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The Glass Menagerie: Novel Summary: Scenes 4

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Tom does not return until five o'clock in the morning, and Laura tells him to be careful not to wake Amanda. Tom does not care, and he tells his sister about the night's entertainment at the movie theater. He says there was a show, which featured, among other things, a man who escaped from a nailed-up coffin without removing a nail. He compares his own life to a "nailed-up coffin," and asks who ever got out of such a thing except by removing one nail. As he speaks, the photograph of the father (who did manage to escape) lights up.
After that scene dims about, a clock strikes six. Amanda, who is not speaking to Tom, tries to get Laura to summon Tom for his coffee. Laura urges Tom to apologize to his mother for his earlier outburst.
Laura goes out to buy butter. Tom enters, and for some moments, he and Amanda do not speak. She stands with her back to him. Then Tom apologizes to her. She cries, and says she worries so much that she cannot sleep. She urges him not to fail in his career. He must try, and then he will succeed. Tom speaks gently to her, with understanding. She asks him to promise her he will never be a drunkard, which he does, grinning.
Amanda then tries to tell him what he should have for breakfast, and he politely insists that all he will have is a cup of coffee. She then says that she sent Laura out so she could discuss her with Tom. She starts by saying that Laura has told her that he is unhappy living in their apartment and working in the warehouse. Tom denies that he goes out at night just to get away, and Amanda again asks him where he goes. He gives the same answer that he gave in the previous scene. He goes to the movies a lot because he likes adventure.
After their discussion about what Tom wants in life goes nowhere, Amanda turns to the subject of Laura. She says it frightens her that Laura is just drifting along, and they must make some provisions for her. She tells Tom that as soon as Laura has a husband and a home of her own, he will be free to pursue his own dreams. But up until then he must look out for her, since none of Amanda's efforts have worked out, and all Laura does is stay at home, play records and fool around with her glass animal collection.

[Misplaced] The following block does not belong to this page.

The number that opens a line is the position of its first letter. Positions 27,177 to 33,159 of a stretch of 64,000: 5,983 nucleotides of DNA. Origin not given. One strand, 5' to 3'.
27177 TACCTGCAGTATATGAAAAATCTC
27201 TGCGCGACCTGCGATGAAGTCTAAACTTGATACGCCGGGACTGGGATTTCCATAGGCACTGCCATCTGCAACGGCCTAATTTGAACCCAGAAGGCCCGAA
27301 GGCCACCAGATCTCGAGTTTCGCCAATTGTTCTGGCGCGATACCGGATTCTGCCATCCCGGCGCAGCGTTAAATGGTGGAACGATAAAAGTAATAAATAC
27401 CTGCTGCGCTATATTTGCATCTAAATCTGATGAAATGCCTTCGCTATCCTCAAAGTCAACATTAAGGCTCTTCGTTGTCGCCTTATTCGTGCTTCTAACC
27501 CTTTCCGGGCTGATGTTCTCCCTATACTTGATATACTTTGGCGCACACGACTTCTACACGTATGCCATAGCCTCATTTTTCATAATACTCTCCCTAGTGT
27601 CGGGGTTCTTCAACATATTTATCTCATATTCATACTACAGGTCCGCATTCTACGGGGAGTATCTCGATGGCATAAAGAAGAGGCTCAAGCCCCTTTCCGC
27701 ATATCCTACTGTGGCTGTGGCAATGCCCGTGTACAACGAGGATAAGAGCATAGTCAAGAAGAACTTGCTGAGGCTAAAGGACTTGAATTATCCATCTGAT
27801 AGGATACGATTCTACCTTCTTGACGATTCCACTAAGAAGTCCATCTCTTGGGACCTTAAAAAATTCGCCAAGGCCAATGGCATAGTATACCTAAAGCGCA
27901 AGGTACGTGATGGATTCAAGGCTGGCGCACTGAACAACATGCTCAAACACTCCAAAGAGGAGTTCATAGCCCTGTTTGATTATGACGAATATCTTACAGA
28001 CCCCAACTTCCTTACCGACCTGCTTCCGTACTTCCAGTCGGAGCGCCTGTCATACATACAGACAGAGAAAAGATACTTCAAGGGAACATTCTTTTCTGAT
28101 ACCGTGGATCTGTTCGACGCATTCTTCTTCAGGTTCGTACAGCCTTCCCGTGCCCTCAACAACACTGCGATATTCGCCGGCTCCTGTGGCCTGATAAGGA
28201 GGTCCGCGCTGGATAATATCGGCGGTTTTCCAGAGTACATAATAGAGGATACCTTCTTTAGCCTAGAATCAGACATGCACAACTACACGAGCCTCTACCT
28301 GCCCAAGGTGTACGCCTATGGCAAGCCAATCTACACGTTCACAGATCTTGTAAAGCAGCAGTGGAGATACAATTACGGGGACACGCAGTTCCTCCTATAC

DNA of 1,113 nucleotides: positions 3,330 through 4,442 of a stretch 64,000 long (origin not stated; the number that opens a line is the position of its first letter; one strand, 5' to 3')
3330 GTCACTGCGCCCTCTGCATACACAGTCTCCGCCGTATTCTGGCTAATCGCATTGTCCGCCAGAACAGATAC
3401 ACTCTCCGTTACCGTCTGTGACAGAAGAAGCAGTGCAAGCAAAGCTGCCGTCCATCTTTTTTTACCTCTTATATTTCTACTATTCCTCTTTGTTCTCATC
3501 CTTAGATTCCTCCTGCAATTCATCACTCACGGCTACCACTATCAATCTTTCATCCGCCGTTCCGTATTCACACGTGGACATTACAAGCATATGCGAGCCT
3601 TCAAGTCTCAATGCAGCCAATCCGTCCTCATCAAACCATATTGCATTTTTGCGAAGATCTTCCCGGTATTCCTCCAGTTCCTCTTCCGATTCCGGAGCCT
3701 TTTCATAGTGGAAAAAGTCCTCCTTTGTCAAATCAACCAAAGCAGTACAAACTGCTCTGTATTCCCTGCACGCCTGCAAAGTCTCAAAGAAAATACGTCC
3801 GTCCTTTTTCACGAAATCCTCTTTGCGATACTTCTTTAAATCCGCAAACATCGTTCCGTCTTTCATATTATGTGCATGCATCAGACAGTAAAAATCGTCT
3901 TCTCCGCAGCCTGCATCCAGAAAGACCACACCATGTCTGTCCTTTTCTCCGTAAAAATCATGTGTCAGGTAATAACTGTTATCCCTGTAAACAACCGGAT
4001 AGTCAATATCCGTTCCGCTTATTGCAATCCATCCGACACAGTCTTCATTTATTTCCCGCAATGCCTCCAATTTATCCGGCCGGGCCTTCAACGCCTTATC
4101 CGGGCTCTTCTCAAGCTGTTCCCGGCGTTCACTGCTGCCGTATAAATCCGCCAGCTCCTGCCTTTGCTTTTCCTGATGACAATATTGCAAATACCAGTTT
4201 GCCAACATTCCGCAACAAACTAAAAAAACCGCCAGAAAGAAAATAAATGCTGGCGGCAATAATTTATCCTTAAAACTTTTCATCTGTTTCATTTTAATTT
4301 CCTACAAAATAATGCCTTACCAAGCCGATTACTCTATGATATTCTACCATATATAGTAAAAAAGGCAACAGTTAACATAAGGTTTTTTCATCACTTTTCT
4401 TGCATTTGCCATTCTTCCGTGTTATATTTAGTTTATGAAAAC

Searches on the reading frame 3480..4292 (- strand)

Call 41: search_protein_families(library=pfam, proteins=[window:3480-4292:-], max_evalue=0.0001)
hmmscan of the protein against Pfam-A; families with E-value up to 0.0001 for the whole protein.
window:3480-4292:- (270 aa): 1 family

As Tom is about to go to work, Amanda asks if any nice young men work there. She wants Tom to ask a suitable young man back to their apartment, so he can become acquainted with Laura. Tom is impatient and unsympathetic, but he agrees to do what his mother wants.
Amanda starts to make more phone calls in connection with renewing subscriptions for the women's magazine.
Amanda seems oblivious to the fact that her controlling, critical nature is certain to drive Tom away. But she cannot bear the thought that Tom is going to take after his father, and she sees the warning signs already. Their dialog shows that not only are they trapped as far as their external situation is concerned, they are also (like many of the characters in Williams's plays) unable to communicate their feelings fully. There is an entire emotional world that exists somewhere beyond the grasp of words. Amanda says, for example, that "There's so many things in my heart that I cannot describe to you!", and Tom replies, "There's so much in my heart that I can't describe to you!" Tom's solution is that they should just accept this and respect each other's privacy, but this is not something that Amanda would ever be able to do.
When Tom tells his mother that "Man is by instinct a lover, a hunter, a fighter," he is probably influenced by his reading of D.H. Lawrence, since that sounds like something from the Lawrentian creed. Amanda, on the other hand, aspires, or convinces herself she aspires, to a higher realm of being, beyond instinct, which is something humans share with the animals. She wants "superior things! Things of the mind and spirit!" and she mentions Christianity. There is obviously going to be no meeting of minds between these two, however long they talk. But they do have a common concern for Laura.


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